A reporter from Inside Higher Education just sent us the following questions. All edits must be finsihed by 21:00 UTC. He is writing an article in response to Middlebury College's history department's new policy to not allow students to cite Wikipedia in papers, exams, etc.
Inside Higher education is based in Washington D.C. Their readership is primarily individuals in academia.(Professors, grad students, etc.) Go here for more information on the publication.
ALL EDITS NEED TO BE FINISHED BY 4:00pm EST, January 25. Please let me know who this statement should be coming from:
1. Middlebury College's history department has just adopted a new policy -- no student will be allowed to cite Wikipedia in papers, exams, etc. What do you think of departments adopting bans on citing Wikipedia?
That's a sensible policy. Wikipedia is the ideal place to start your research and get a global picture of a topic; however, it is not an authoritative source. In fact, we recommend that students check the facts they find in Wikipedia against other sources. Additionally, it is generally good research practice to cite an original source when writing a paper, or completing an exam. It's usually not advisable, particularly at the university level, to cite an encyclopedia.
However, this does not mean that Wikipedia is not a useful resource. Besides providing students with a global overview of a topic, it also provides students with links to reliable sources to further their research, such as links to scholarly journals and newspaper articles, which are listed in the citations. As a result, Wikipedia is a great place to start your research, but students should not use it as the final word on any subject matter.
There is, of course, the special situation in which a student is writing an article *about* Wikipedia. In that case, references would be necessary.
2. The reason given for the ban is that professors believe their students are getting too much misinformation on Wikipedia. Is this a fair criticism?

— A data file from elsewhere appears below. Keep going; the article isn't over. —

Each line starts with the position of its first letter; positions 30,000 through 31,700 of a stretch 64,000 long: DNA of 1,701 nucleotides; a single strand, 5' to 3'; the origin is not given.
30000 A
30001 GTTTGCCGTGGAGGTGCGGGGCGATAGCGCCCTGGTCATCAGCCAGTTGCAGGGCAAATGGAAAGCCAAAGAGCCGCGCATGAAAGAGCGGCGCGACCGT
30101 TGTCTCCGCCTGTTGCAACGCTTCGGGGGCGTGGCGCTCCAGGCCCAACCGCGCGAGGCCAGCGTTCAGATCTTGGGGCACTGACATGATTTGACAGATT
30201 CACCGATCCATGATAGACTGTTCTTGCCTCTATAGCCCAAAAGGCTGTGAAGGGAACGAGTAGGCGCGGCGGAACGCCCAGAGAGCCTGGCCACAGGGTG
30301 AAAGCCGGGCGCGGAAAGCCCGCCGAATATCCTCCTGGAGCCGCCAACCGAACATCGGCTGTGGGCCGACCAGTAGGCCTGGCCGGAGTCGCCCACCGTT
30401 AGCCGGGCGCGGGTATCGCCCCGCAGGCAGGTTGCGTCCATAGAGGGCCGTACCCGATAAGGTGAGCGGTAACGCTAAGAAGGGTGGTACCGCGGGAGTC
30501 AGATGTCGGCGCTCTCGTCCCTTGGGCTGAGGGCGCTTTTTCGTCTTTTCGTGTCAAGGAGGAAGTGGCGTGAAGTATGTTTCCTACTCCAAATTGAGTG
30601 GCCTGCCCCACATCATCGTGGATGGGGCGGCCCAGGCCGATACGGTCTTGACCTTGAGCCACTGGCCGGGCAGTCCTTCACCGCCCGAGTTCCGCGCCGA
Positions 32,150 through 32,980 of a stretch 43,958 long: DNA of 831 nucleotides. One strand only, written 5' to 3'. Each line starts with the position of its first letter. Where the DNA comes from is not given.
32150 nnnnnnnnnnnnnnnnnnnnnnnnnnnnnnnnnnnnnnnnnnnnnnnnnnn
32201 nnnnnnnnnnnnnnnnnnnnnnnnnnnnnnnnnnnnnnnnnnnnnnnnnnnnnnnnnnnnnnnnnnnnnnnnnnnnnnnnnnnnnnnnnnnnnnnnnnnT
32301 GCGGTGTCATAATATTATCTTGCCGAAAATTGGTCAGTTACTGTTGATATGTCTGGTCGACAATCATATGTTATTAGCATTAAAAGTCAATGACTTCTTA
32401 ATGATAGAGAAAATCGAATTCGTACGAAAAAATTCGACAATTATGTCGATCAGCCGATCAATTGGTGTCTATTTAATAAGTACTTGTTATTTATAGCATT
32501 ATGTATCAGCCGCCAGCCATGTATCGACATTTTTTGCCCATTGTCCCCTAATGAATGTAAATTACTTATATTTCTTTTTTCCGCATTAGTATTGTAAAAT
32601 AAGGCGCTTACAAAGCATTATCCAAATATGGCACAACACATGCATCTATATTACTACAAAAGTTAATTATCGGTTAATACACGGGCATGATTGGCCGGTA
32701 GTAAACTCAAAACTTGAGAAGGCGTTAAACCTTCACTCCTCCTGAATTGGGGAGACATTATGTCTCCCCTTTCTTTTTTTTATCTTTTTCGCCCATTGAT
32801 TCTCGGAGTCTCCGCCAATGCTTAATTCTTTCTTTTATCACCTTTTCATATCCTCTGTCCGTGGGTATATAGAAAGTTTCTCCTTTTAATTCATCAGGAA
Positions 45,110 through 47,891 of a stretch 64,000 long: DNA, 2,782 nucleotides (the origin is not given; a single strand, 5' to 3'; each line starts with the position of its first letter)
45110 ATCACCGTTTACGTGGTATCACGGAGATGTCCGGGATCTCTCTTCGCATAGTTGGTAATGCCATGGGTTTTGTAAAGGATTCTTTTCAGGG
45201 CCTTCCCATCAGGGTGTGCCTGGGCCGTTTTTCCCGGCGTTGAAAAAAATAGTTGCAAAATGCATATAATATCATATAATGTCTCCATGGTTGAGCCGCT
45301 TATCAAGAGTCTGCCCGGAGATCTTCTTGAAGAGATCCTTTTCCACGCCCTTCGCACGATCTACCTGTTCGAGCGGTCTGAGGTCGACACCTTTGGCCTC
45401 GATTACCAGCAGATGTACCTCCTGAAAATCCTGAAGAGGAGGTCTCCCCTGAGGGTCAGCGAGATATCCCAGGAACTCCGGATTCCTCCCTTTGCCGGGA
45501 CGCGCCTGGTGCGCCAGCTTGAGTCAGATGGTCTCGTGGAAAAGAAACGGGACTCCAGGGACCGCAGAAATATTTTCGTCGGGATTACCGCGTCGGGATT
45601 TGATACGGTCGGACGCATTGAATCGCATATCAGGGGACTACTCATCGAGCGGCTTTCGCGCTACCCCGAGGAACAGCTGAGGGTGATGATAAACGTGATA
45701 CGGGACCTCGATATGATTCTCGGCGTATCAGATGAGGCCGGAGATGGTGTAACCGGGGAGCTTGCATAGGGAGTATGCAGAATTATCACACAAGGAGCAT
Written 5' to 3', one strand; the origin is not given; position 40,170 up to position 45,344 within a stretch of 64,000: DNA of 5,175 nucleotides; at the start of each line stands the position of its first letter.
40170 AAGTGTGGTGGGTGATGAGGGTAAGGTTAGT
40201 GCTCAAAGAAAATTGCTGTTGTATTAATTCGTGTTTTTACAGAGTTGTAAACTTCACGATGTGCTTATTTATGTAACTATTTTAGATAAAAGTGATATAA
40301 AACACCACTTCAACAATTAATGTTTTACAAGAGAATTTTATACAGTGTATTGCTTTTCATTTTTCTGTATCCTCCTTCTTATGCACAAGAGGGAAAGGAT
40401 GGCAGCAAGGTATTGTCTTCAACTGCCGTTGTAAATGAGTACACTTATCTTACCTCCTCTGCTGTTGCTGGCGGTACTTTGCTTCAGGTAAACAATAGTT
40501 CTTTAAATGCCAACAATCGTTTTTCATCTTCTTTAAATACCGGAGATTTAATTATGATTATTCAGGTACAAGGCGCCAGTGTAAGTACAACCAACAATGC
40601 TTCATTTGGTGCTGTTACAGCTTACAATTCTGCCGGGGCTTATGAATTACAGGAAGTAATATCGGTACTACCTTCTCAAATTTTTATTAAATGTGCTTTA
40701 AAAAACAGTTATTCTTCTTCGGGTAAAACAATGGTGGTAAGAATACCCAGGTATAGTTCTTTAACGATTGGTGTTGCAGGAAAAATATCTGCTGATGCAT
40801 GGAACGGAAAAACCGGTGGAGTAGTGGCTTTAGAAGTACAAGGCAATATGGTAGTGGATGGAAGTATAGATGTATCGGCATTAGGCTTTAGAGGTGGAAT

Wikipedia is a "wiki" – a collaborative, open-source medium. Thus, articles are never complete, and can be edited by nearly anyone with access to the web. Most articles are continually being edited and improved upon, and most contributors are real lovers of knowledge who have a real desire to improve the quality of a particular article. However, because of the nature of Wikipedia, vandalism and unintentional errors can be added to articles. The volunteer community of editors is vigilant in trying to check edits and correct errors, but at any one time, there is no guarantee an article is 100 percent correct. Since Wikipedia is a young project, most of our efforts until now have been focused on building the site. However, we are now dedicating much more energy to improving the quality of articles, and combating vandals, spammers, and marketers, who are a real threat to the integrity of our projects.
Having said that, in the fall of 2005, Nature magazine published an article that compared Wikipedia articles to Encyclopaedia Britannica articles. The comparison found that the average Wikipedia article contained four inaccuracies, while the average Britannica entry contained three. This led the magazine to claim that "the difference in accuracy was not particularly great."
Additionally, since Wikipedia is a project, made by the community for the community, individuals are encouraged to help improve Wikipedia and change any errors they see on the site. That is essentially what Wikipedia is all about – empowering every single human being with the ability to share in the sum of all knowledge.